Industrial abseiler - Ben Newson

Ben Newson
Job Title: Industrial Abseiler
Location: South Devon Sea Wall, Dawlish & Teignmouth

“The South Devon Sea Wall runs along the south coast of Devon following tidal water for 13 miles. Our job is to stabilise the rock faces with steel rods drilled into the wall, which involves hanging from the top on a metal frame (A-Frame).

The alarm goes off at 0630 leaving just enough time to feed the cat, eat some Crunchy nut and be yawning in my car by 0650. I’ve always been an outdoor type of person. An office job would suck the life out of me, but preparing to hang off a cliff is a great reason to feel good first thing!

I’ll have packed my lunch and bright orange overalls the night before to be on site for briefing with the rest of the 13-man team at 0715. I abseiled every week with friends when I was younger, so you could say this job is my calling, but when it is raining and it feels like an inch thick layer of wet dust is on your face, it can be hard to think that way.

At the beginning of the day
I pick up a map, the plan for the day and the drill diary from the supervisor’s office. Everything is closely documented, so nothing is left to chance. As soon as I am changed and attached to the harness, the Spanner-man and I are alone, for the most part, until lunch. We have a foreman overseeing the work at the top of the wall and a supervisor’s office on site, but two of us hold the drill and work directly on the rock face in each A-frame.

The target is to complete three rigs a day, but since the weather has been so kind lately, we are finishing up to six. We drill a metre at a time and then clean out the debris, allowing it to fall into the protective mesh. It goes without saying that a rock on the line would be catastrophic, but the nets and rigs are tested every day to make sure everything is caught.

The holes are drilled in a vertical line 1.25 metres apart, five inches wide and ten metres deep. When the steel has been inserted, I grout over the gap and smooth it down before moving on to the next one. It takes just over an hour to get from drill to grouting, so I see the day as a series of mini projects.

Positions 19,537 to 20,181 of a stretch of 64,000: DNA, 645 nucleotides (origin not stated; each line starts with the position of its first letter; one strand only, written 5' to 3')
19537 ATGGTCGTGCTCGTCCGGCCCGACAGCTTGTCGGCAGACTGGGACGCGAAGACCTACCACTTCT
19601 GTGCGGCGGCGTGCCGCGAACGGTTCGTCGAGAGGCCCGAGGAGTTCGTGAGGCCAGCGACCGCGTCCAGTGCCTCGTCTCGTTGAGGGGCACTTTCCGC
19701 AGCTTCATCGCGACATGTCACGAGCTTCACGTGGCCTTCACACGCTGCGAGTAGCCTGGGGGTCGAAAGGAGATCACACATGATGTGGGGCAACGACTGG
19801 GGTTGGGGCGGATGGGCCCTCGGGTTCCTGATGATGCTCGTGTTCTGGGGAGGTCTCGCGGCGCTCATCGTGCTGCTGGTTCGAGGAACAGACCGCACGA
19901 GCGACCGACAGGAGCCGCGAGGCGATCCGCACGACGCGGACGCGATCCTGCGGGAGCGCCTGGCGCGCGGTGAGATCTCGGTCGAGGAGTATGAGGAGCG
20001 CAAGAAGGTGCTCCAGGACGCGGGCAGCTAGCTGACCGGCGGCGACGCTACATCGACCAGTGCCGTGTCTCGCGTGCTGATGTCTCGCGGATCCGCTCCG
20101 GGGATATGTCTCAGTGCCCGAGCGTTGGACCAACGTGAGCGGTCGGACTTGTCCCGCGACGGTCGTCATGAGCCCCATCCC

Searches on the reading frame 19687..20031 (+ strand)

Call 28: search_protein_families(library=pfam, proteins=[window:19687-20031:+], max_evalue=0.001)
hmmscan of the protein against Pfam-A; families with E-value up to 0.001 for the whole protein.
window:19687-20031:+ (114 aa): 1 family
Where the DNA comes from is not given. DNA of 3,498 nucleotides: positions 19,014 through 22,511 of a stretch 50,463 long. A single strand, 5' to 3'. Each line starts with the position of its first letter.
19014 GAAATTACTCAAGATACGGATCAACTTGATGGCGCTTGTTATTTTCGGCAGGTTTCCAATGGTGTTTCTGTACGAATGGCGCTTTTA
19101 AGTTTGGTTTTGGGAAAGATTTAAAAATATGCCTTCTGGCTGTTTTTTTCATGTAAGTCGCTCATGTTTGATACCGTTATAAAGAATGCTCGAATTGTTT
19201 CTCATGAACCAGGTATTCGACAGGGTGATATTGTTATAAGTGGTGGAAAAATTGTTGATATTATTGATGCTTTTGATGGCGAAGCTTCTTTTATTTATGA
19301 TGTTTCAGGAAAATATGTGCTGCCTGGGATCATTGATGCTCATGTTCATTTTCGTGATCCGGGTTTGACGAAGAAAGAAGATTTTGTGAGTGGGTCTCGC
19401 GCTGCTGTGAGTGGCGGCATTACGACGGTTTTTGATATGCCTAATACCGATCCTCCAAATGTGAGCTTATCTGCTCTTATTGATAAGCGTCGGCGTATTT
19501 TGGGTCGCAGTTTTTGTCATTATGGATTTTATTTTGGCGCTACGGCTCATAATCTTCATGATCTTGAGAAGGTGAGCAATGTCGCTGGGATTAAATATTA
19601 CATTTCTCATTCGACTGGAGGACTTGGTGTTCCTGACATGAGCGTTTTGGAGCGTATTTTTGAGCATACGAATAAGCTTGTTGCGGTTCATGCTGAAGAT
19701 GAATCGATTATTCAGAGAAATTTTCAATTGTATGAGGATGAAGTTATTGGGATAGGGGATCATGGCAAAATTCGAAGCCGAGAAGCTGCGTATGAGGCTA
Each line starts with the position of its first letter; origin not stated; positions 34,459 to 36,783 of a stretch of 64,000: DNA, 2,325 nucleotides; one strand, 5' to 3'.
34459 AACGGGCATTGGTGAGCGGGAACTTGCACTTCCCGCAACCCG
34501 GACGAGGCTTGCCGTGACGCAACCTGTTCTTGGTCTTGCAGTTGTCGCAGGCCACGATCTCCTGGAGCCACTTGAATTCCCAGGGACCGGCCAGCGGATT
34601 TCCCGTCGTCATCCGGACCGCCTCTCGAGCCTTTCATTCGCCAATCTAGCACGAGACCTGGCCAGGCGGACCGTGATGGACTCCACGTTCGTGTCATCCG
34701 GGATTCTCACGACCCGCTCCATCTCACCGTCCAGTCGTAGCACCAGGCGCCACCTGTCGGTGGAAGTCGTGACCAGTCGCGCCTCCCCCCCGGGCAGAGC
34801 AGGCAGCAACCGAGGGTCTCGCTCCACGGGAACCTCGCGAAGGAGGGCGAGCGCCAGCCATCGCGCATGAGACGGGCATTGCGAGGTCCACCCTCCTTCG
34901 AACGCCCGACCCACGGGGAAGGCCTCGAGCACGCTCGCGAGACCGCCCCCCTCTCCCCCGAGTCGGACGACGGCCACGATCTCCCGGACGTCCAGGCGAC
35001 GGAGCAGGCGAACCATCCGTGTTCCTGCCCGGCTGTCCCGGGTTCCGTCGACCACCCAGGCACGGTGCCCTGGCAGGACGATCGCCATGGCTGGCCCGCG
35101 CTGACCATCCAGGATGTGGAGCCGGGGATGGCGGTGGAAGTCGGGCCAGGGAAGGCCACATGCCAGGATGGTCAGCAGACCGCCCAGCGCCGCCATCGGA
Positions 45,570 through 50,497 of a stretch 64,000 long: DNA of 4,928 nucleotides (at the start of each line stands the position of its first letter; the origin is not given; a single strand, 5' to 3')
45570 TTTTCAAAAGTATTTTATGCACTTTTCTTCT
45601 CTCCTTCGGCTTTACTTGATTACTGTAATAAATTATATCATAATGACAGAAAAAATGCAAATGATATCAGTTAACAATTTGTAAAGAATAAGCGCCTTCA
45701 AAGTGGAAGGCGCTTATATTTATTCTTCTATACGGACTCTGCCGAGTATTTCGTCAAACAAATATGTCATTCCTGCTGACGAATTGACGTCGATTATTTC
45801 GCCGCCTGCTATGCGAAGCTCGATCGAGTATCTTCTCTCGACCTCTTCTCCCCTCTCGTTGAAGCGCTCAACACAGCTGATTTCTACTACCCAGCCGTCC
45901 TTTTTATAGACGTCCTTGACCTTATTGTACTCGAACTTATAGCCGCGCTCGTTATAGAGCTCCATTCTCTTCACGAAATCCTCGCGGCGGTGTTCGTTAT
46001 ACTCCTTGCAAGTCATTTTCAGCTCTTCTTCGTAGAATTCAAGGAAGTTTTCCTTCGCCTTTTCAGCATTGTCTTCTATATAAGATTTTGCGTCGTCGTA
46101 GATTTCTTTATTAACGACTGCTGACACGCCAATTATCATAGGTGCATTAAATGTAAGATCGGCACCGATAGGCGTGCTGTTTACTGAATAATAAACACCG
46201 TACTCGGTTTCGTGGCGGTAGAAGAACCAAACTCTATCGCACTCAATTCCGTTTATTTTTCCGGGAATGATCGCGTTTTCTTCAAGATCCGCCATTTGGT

I remember the first solo drill on this project - I was given the hardest section of the entire wall, near Parsons Tunnel. The job is difficult at the best of times, but this section was full of uneven shelves and dips which made reaching the section very difficult.

I positioned the frame at an uneven angle, causing it to shake when I drilled, but it was a challenge that I refused to complain about. I have always been taught that if you work hard, you will be given more work so I got on with it, apart from a little wobbling. I always point out that section to my friends when we go past on the train and let them know how proud I am, but they still don’t believe I did it.

The whole team gets together at midday to eat in the canteen, or the café down the road, if we are treating ourselves. Obviously we don’t have much time to chat when we are on the rigs so it’s a great chance for us to relax and get away from the heavy equipment.

We are supposed to take an hour, but it doesn’t take that long to eat and I can’t wait to get back to the view from the top of the wall. It is stunning and surprisingly busy with ferries, boats and trains constantly passing by. People do wave at us and it is great that everyone knows that we are securing the safety of local transport and maintaining a beautiful landmark. I get the chance to look around when I’m moving, and last week I looked out to see dolphins playing in the sea. The sun was out and it was the first time in my life I had seen dolphins so it is one of those times you have to take a moment to enjoy it.

We all like to get our hands dirty and switch around on the wall. It’s not like a factory line, one person doing a specific job and then moving on. It all depends on your skill set, but whoever is free moves and helps out on another frame.
I enjoy the grouting, so I’m always available if I get a call from someone else asking for a hand and it’s not hard to swing across the wall.

The day ends at 1800 and we tidy up every piece of equipment into the locked container, positioned out of the way so only cars can reach it. We don’t leave anything out for the public to see, so it takes a good 20 minutes to clean. When you are finishing a physically demanding nine-hour shift, hauling around heavy ropes and rigging equipment is not what you want, but it’s quick and painless.

I have given up trying to keep the shower clean because by the time
I reach home I am covered from head to toe in red sandstone, although it is the red on the sofa which especially annoys my dad.

I will have made my lunch for the next day when the yawning becomes too frequent and my arms begin to ache. I will be in bed at 2230 and by the time I close my eyes I’m asleep.”

Comment as guest

Login  /  Register


No comments have been made yet.

RAIL is Britain's market leading modern railway magazine.

Download the app